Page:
The article brings two questions to mind. How does one ensure that a rifle purchased from Colt is "all Colt"? Also, if the article is correct, how come Colt maintains it's reputation as "The Best"?

R/ Jim

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Nunquam secundum
Link Posted: 2/6/2005 8:20:35 PM EDT

Originally Posted By Bastropjim:
Thanks for the info, gentlemen. It was very informative.

Thanks, Troy, for the link to the article on upper receivers. Based on the information in that article, it would appear that Colt has been buying AR-15 upper receiver forgings from outside sources since the early 1990's. And worse than that, it appears that Colt has been outsourceing the machining of their forgings, and then putting the Colt name on the finished product.

The article brings two questions to mind. How does one ensure that a rifle purchased from Colt is "all Colt"? Also, if the article is correct, how come Colt maintains it's reputation as "The Best"?

R/ Jim

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Nunquam secundum



Colt has been outsourcing forgings since the 1970s
Link Posted: 2/7/2005 12:23:52 PM EDT
Still wondering who "C MB" is... Colt - Mercedes Benz?


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Link Posted: 2/10/2005 8:07:37 PM EDT
[Last Edit: 2/10/2005 8:12:31 PM EDT by Forward_Assist]
I would like to know also. Rock River has there new mnf uppers marked this way:
C
MB



I think the C on top is Cardinal and the MB? Anyone????????????????? Thanks in advance

FF
Link Posted: 2/10/2005 9:15:46 PM EDT
[Last Edit: 2/10/2005 9:16:36 PM EDT by CJan_NH]

Originally Posted By Bastropjim:
The article brings two questions to mind. How does one ensure that a rifle purchased from Colt is "all Colt"? Also, if the article is correct, how come Colt maintains it's reputation as "The Best"?


One of the basic tenants of quality control is "acceptable deviation". A component is graded as 'acceptable' or 'unacceptable' based on it's overall difference from a control sample. Each manufacturer has their own limits on the acceptable range of deviation from the control sample.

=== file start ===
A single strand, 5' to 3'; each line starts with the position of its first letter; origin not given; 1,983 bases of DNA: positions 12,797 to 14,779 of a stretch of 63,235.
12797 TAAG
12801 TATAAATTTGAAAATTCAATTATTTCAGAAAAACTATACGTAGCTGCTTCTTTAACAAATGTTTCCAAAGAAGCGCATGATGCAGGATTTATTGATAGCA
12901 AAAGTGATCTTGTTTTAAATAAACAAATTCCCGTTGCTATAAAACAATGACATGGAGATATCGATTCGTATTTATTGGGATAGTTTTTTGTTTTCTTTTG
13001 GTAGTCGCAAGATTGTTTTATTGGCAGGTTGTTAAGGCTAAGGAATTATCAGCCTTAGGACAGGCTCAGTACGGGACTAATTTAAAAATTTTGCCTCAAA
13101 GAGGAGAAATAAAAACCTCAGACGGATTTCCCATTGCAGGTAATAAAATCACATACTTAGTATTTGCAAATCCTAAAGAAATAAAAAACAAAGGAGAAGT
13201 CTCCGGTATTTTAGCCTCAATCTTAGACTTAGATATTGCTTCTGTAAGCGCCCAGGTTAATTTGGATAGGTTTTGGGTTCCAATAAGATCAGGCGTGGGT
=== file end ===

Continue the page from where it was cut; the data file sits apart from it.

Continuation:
Colt maintains it's reputation as a top tier manufacturer because their acceptable range of deviation is smaller than many other commercial manufacturers. Put another way, an upper that Colt deems 'unacceptable' could very well be deemed 'acceptable' from a manufacturer that allows a higher acceptable deviation.

If you put a Colt upper next to an upper from brand X the Colt isn't necessarily better, but the chances are good that the Colt upper is dimensionally closer to the control sample than the other.

The downside to this of course is cost. If more components from a given batch are discarded then the per unit cost of 'acceptable' components become that much higher.

Another reason that Colt is considered a top tier manufacturer is that they take additional steps during the assembly and testing process that other manufacturers don't necessarily complete. Every Colt barrel and bolt for example is magnaflux particle tested and proof load fired. That's what the "MP" on a Colt barrel stands for. They also shot peen every bolt.

Some manufacturers don't take any of these extra QC steps, and some others only test samples in a specific batch, rather than every single component. Magnaflux testing is non-destructive, but it is expensive-and some manufacturers don't want to add that expense to their unit production costs.
Link Posted: 2/11/2005 9:57:46 PM EDT
I am surprised no one has pictures.

Sammy